Over my years of hiking and photographing vistas across the best regions of the UK, the most memorable moments are when I’ve been stood high above the landscape, waiting for the sun to rise, as the valley below slowly fills with mist in what is known as a ‘cloud inversion’. You can’t help but feel a little smug knowing that down below it is cold, damp and misty, whilst the sun rises gloriously above it.
Cloud inversions are, in my opinion, one of the best spectacles to witness as a hiker, photographer, fell runner or whatever past-time has you out on the hills. In principle, the phenomenon occurs when you get a perfect concoction of cold temperatures and high pressure. Sounds simple, right? Well they can be quite elusive still, and they’re governed by a number of factors, but with a good understanding of how they form and what to look for in the weather forecasts, you can increase your chances of seeing one.
Weather Patterns to Look Out For
The phrase ‘cloud inversion’ is somewhat of a nickname. The correct terminology of what you are witnessing is a temperature inversion. The standard meteorological profile is that temperature reduces with height (generally about 2°C for every 300m), whereas during a temperature inversion, it gets warmer as you go up (to a point), with cold air being trapped at ground level. A tell-tale sign of a temperature inversion is to look out for smoke from a chimney because it will rise to a level then plateau off horizontally. The reason for this change in profile is that cold air sinks, therefore on calm, cold and in particular clear nights, the ground (and air above it) rapidly cools and sinks in to the valley floors. As the air cools, it becomes saturated and the moisture forms into mist. However, once the sun has risen the clouds will dissipate into a haze before clearing entirely.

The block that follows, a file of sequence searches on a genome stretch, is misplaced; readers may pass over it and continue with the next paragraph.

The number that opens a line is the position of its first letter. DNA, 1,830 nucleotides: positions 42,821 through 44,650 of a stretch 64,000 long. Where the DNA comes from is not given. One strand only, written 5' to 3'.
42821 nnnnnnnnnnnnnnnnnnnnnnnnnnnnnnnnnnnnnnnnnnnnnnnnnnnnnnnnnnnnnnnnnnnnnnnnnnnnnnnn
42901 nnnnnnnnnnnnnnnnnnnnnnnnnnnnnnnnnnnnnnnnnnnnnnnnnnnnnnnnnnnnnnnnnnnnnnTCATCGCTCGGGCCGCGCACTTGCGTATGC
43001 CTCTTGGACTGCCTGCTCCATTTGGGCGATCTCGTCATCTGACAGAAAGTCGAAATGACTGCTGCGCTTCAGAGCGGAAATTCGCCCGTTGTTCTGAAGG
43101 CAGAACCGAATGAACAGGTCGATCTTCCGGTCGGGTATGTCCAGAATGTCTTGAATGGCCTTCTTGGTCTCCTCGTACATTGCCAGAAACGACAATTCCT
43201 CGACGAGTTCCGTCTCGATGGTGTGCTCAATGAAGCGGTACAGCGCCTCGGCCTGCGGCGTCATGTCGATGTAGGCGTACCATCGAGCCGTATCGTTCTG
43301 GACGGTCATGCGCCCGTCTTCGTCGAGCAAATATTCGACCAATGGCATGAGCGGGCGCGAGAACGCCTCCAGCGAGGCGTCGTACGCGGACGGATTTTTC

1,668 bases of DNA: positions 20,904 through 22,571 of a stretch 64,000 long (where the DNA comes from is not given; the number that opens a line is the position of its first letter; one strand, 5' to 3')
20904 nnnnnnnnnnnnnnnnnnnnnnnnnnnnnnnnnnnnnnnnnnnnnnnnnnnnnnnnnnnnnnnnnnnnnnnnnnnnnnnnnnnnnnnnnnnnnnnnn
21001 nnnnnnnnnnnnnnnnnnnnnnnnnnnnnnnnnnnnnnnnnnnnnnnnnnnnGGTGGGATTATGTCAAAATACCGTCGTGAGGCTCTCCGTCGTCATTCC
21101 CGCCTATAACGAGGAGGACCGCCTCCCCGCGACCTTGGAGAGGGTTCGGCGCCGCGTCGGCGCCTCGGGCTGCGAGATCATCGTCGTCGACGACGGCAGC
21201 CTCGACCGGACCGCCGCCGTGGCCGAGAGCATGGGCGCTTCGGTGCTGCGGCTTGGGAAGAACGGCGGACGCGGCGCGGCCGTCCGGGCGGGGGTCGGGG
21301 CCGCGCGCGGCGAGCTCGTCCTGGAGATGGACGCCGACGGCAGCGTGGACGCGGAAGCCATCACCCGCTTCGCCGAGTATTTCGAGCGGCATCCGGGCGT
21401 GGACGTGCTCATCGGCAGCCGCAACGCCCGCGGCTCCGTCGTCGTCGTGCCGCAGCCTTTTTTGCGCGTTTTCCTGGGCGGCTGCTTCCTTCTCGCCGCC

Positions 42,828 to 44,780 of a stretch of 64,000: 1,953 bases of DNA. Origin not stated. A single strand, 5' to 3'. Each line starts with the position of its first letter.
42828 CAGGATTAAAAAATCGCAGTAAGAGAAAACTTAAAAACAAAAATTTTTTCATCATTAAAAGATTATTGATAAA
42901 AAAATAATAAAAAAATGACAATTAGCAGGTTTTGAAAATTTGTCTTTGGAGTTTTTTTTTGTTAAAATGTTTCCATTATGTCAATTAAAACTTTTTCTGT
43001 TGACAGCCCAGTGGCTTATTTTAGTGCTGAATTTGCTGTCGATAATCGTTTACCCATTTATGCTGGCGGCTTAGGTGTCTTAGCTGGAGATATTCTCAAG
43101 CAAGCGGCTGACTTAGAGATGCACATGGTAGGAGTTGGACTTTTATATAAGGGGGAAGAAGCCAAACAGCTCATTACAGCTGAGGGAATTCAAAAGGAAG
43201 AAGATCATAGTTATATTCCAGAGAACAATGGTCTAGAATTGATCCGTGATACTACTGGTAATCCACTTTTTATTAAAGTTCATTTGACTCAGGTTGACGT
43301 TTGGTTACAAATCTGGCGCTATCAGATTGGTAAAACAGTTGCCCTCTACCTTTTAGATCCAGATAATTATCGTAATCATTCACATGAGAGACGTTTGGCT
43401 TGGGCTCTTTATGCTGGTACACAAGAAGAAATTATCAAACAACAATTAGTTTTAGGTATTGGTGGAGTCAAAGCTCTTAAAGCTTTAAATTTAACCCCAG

Apps like Ventusky are perfect for assessing if a temperature inversion profile is forecasted, as you can check the temperatures at ground level and at various elevations above. An example of what to look for, would be an increasing temperature from ground level and then a sudden drop between 500m-1500m above ground level. Temperature inversions can happen at any elevation, but you want to look for them at an elevation lower than you intend to be. To put that into perspective, the highest peaks in the three nations of Great Britain are Ben Nevis at 1345m, Snowdon at 1085m and Scafell Pike at 964m.
0m (ground level) 1 degrees
+2m 2 degrees
+500m 3 degrees
+750m 1 degrees
+1000m 0 degrees
Example inversion profile
Moisture Levels and Dew Point
If the temperature of the cold air drops below the ‘dew point’, then any moisture will condense into the atmosphere and generate mist. A good starting point to witness inversions is along rivers and by lakes, as there is an abundance of moisture to condense into mist. If the dew point is too low and the temperature does not cool enough to meet it, then the mist will not form. For example, if the dew point is forecast to be 4 degrees Celsius and the temperature forecasts is 2 degrees Celsius, then it is likely mist will form. Humidity also plays a part in that if the weather has brought sufficient moisture off the sea, then it can increase the dew point, and you are even more likely to get mist as the temperature drops.
A great phone app to use to check your dew point and humidity is Clear Outside. Humidity that’s generally greater than 90%, and temperature matching or lower than the dew point is what to look out for.
It probably does not need saying that as the mist forms, high winds will simply blow it away. In my experience, the best inversions have been when the wind speeds were less than 4mph, and in fact gentle breezes can help supply the inversion with moisture. In extreme cases of high pressure (anything over 1030mb) and in combination with low cloud or fog forecasts, you can have cloud inversions resilient enough to resist higher wind and may in fact last for days at a time!
This photo below was taken at 4pm during a rare spell of pressure over 1040mb.